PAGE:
novel writing

A million ways to write a novel

There’s a hashtag happening online this month, #writeabookwithal. Australian children’s author and all round excellent person, Allison Tait is helping people meet their writing goals and push through the pain barrier to push out a novel (or part of) in a month.

Last month, I sort of got involved, in my usual haphazard way. We were camping by an Austrian lake, so really, what excuse did I have? I even had Wi-Fi so I could boast about my daily word count online.

I told kids at a school visit the other day that I once wrote 12,000 words a day. That is true. That is what can be achieved while camping by a lake. In fact, I wrote a 35,000 word manuscript in 4.5 days. It was nuts. 

But then, my editor/husband read the manuscript, and noted some fundamental errors, so I went and deleted two-thirds of the manuscript. I spent several days more re-writing.

Years of writing training manuals and an impatient spirit means I can type fast. I like spewing forth a story. And after this experience, I decided this was the one and only way I would ever complete a novel.

But that manuscript, written last year, petered out and was never properly completed. Since then, life has taken charge. Kids are at school and preschool. There is endless driving to be done. And when not with kids, I have to earn a living. 

I’ve had a million novel ideas competing for my attention. It drives me crazy sometimes. First one idea, then the other. I’ll brainstorm, plot out, start writing, then the next idea would take over. I’ve been frustrated by my lack of time, and competing priorities, which in all my breeding years, never got the better of me. 

One of my short starts was for the CYA conference. At the time, I submitted the synopsis to my absolute dream agent, and my query was responded to almost immediately. I sent my short start to said agent, and then backed off. I hadn’t touched the darn thing in months, overwhelmed not only by life, but also by a fear of failure. I couldn’t think how to develop the story, and how to make it interesting enough to fill a novel and sustain a young reader. My competing ideas started leaping in, and again, I swerved in different directions.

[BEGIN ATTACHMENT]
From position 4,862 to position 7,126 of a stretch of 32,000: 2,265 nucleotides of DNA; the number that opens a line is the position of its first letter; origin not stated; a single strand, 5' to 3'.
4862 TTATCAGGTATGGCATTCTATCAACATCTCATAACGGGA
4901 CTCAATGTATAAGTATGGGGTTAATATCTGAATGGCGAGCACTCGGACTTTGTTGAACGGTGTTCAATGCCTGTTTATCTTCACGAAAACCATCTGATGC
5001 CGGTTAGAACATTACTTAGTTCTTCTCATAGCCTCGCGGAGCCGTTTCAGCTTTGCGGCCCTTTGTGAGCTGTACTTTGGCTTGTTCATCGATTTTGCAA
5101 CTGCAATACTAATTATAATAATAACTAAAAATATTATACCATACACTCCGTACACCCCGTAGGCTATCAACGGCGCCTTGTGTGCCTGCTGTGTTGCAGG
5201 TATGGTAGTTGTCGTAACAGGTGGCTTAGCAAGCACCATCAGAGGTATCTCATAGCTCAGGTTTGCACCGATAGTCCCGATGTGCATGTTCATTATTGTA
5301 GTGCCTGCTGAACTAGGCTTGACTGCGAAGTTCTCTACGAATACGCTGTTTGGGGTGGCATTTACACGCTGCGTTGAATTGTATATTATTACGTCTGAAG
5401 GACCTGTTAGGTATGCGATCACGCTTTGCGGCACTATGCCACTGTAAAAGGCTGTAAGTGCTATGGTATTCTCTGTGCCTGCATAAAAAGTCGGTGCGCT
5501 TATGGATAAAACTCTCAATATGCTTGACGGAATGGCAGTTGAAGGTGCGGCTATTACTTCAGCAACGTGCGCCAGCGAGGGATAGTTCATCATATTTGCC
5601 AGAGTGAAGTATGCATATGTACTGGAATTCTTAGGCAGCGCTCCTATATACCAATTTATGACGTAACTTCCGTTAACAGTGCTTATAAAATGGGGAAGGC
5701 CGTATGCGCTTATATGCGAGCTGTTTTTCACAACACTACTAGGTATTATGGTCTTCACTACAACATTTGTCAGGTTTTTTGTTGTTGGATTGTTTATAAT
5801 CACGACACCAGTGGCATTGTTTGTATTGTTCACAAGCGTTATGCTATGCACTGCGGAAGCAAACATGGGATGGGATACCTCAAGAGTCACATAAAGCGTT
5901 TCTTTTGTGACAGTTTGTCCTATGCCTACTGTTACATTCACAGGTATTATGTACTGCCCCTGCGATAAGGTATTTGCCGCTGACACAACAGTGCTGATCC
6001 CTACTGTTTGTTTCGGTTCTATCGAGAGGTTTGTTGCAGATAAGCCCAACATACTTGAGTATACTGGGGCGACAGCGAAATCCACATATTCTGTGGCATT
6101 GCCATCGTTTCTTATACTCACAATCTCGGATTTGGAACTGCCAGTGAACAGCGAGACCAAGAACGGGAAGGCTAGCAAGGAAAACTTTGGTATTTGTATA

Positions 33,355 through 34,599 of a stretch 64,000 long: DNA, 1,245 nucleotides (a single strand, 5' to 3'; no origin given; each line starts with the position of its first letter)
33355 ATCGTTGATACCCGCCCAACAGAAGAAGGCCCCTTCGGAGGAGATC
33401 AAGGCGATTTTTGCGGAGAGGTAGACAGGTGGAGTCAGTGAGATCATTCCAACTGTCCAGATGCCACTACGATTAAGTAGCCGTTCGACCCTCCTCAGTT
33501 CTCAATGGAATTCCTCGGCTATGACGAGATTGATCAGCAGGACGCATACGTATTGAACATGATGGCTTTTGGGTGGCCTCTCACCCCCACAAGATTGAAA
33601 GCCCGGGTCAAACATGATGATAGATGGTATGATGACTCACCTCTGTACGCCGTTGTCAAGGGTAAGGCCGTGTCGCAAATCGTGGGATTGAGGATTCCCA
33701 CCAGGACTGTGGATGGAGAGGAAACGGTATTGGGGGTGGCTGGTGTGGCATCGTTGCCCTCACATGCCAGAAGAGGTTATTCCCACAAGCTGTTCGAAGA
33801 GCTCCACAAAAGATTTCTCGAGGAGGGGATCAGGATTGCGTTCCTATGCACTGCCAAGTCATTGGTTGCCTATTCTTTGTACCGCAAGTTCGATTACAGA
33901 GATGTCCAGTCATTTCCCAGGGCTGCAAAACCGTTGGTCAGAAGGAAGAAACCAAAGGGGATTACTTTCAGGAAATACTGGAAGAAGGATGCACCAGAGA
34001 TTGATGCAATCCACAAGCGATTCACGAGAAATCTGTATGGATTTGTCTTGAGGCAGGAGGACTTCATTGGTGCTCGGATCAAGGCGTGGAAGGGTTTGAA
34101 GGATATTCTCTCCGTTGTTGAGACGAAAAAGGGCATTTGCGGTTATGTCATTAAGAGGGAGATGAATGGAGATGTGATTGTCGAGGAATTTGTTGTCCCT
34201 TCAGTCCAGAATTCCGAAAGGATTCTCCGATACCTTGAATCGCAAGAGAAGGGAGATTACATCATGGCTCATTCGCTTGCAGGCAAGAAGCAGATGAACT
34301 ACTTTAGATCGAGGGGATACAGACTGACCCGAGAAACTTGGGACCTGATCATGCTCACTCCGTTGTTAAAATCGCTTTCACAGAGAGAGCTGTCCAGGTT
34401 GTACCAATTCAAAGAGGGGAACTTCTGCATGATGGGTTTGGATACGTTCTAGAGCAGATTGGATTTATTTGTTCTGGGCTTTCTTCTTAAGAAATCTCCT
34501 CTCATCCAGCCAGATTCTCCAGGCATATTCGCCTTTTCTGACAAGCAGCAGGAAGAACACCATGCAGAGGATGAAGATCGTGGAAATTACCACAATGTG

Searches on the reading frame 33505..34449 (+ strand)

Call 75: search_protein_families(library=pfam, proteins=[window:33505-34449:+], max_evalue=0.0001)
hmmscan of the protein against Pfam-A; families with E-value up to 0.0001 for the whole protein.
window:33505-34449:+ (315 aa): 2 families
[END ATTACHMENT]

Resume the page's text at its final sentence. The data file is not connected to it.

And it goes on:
But then I listened to the Grimms’ Cinderella, and I think I am back on track.

The story has completely changed. The essence of the premise is still there, but so much is different now. I didn’t have an antagonist. Now I have many. I didn’t have enough challenges, and reasons for adventure. Now there are many. The characters are wilder and wackier than before. The setting is more interesting.

I’m not doing #writeabookwithal, even though I happen to be writing a book at the same time, because unlike last time, my process isn’t about pumping out words, but working and reworking my first 1,500 words until I am happy with tone and character. And I am writing a short story version of the novel, so I know the story line works before launching into the thicket. 

This is all new for me, and like all creative pursuits, there’s no one way. So I meander, and see what happens. Maybe next #writeabookwithal, I will have a completed manuscript. We shall see. 

 

Are you writing a novel? What’s your process?

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